On July 21, 2015, NAFA filed its official comment letter with the Department of Labor-Employee Benefits Security Administration in regard to the Department’s Proposed Conflict of Interest Rule (RIN 1210-AB32), the Proposed Best Interest Contract Exemption (ZRIN 1210-ZA25), and the Proposed Amendment to and Proposed Partial Revocation of Prohibited Transaction Exemption 84-24 (ZRIN 1210-ZA25).
NAFA is pleased to have the opportunity to comment on the Proposed Rule and generally supports the Department’s efforts to provide enhanced protections for consumers in the retirement marketplace.
However, as currently drafted, the Proposed Rule requires significant refinements to ensure that Americans continue to have access to fixed annuities and to the financial professionals who provide the education and services necessary to service their clients. This is especially true for consumers who have investable assets of less than $250,000. At a time when a huge retirement savings gap exists, compounded by the fact that Americans are living longer, regulatory efforts must not hinder the principal-protected savings and lifetime income options uniquely provided by fixed annuities.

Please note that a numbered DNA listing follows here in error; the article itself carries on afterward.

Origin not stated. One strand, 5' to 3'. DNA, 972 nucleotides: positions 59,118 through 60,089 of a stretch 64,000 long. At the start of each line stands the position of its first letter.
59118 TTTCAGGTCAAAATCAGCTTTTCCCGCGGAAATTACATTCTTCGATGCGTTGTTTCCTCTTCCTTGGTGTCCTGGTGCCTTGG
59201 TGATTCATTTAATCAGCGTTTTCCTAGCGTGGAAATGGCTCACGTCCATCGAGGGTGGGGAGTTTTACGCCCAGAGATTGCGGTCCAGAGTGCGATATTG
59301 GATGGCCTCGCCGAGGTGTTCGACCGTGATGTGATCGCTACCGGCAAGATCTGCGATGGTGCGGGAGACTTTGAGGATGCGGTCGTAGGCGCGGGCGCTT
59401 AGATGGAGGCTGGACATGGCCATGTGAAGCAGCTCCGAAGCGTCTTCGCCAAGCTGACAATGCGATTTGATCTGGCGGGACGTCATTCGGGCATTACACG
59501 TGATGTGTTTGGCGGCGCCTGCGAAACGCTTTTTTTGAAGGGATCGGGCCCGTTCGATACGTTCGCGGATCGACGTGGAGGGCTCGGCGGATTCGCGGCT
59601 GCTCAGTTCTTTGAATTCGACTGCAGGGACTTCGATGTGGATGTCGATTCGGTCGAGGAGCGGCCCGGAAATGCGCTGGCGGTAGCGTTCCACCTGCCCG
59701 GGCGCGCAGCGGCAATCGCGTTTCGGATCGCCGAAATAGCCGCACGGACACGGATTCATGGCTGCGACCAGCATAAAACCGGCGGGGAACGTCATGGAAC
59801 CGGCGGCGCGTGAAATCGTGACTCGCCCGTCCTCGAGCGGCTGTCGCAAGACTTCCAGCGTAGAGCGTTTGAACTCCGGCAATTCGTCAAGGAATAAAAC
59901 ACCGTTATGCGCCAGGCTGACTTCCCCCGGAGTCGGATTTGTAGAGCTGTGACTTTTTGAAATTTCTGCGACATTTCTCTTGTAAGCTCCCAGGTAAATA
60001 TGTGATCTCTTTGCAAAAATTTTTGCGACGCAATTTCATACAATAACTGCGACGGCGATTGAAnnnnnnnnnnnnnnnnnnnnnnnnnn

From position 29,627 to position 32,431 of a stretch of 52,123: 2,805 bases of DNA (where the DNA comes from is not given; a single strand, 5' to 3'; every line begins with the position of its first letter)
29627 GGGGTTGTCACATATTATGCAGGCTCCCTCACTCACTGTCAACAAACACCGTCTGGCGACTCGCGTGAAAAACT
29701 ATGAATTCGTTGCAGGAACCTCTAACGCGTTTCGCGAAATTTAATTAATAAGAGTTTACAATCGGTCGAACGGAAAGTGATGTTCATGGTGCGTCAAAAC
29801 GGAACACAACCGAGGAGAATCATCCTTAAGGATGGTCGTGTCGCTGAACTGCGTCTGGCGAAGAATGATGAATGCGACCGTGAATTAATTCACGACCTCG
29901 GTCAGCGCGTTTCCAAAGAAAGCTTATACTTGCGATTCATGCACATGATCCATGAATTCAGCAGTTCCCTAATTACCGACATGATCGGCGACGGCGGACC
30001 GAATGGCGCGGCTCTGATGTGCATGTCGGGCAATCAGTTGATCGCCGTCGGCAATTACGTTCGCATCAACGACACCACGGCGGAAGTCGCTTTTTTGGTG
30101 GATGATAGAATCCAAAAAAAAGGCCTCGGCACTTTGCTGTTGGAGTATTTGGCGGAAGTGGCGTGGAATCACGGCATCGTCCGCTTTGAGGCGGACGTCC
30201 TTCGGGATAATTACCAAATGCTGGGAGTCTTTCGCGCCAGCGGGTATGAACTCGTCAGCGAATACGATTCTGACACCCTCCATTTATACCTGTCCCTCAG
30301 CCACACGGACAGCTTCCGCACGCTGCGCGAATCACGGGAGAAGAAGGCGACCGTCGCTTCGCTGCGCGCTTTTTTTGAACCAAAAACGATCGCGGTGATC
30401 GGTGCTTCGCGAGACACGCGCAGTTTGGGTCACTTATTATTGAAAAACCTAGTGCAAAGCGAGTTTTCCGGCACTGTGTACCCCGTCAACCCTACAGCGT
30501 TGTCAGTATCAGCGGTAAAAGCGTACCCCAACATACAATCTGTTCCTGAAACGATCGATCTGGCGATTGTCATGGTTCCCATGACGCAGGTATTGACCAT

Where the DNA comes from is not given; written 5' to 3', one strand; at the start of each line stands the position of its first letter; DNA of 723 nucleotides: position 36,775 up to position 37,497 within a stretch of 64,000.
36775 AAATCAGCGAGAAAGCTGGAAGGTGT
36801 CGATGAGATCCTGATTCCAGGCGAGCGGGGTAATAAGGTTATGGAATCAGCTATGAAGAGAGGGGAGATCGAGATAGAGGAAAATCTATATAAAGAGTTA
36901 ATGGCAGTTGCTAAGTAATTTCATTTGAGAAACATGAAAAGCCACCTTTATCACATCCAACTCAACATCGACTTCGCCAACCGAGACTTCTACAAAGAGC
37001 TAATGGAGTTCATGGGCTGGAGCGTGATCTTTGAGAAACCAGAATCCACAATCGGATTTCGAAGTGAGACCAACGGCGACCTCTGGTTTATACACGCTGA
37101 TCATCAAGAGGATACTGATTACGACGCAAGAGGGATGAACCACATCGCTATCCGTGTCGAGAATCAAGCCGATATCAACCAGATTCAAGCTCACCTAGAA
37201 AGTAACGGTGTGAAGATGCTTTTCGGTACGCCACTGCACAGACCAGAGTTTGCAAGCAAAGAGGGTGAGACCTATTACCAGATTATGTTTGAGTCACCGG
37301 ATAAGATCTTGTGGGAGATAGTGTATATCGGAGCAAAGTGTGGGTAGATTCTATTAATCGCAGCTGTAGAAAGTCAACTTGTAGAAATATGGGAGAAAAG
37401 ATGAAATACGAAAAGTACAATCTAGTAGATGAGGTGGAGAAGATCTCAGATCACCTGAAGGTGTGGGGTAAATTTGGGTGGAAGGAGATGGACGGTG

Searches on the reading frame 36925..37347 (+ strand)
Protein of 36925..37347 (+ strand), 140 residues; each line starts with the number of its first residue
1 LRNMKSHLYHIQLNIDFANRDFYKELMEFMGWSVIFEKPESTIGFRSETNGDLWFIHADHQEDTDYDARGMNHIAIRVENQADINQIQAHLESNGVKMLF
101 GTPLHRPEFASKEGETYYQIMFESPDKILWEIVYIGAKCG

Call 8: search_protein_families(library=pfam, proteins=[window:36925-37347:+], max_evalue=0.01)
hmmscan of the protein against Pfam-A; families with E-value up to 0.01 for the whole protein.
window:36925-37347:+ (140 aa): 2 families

The Department appropriately recognizes that non-security annuities — in other words, fixed annuities — are insurance products and asks in its preamble to the Proposed Rule whether the line between insurance and annuity products that are securities and those that are not has been correctly drawn.1
NAFA appreciates the opportunity to answer the Department’s invitation to comment on the disclosure requirements and other applicable standards governing fixed annuities, the distribution methods and channels applicable to fixed annuities, the common structure of insurance agencies, and the applicability of the Best Interest standard to fixed annuities. However, NAFA contends that fixed annuities are different from securities investments, and we believe the Proposed Rule must not be written so broadly that it has an adverse effect on insured retirement savings and on the insurance professionals who provide consumers with education and retirement advice on fixed annuity products.
>> Read the full response here.
>> Or, visit our Advocacy Update page for a summary of events related to the Department of Labor’s proposed fiduciary duty rule.
1 Proposed Best Interest Contract Exemption, 80 Fed. Reg. 21975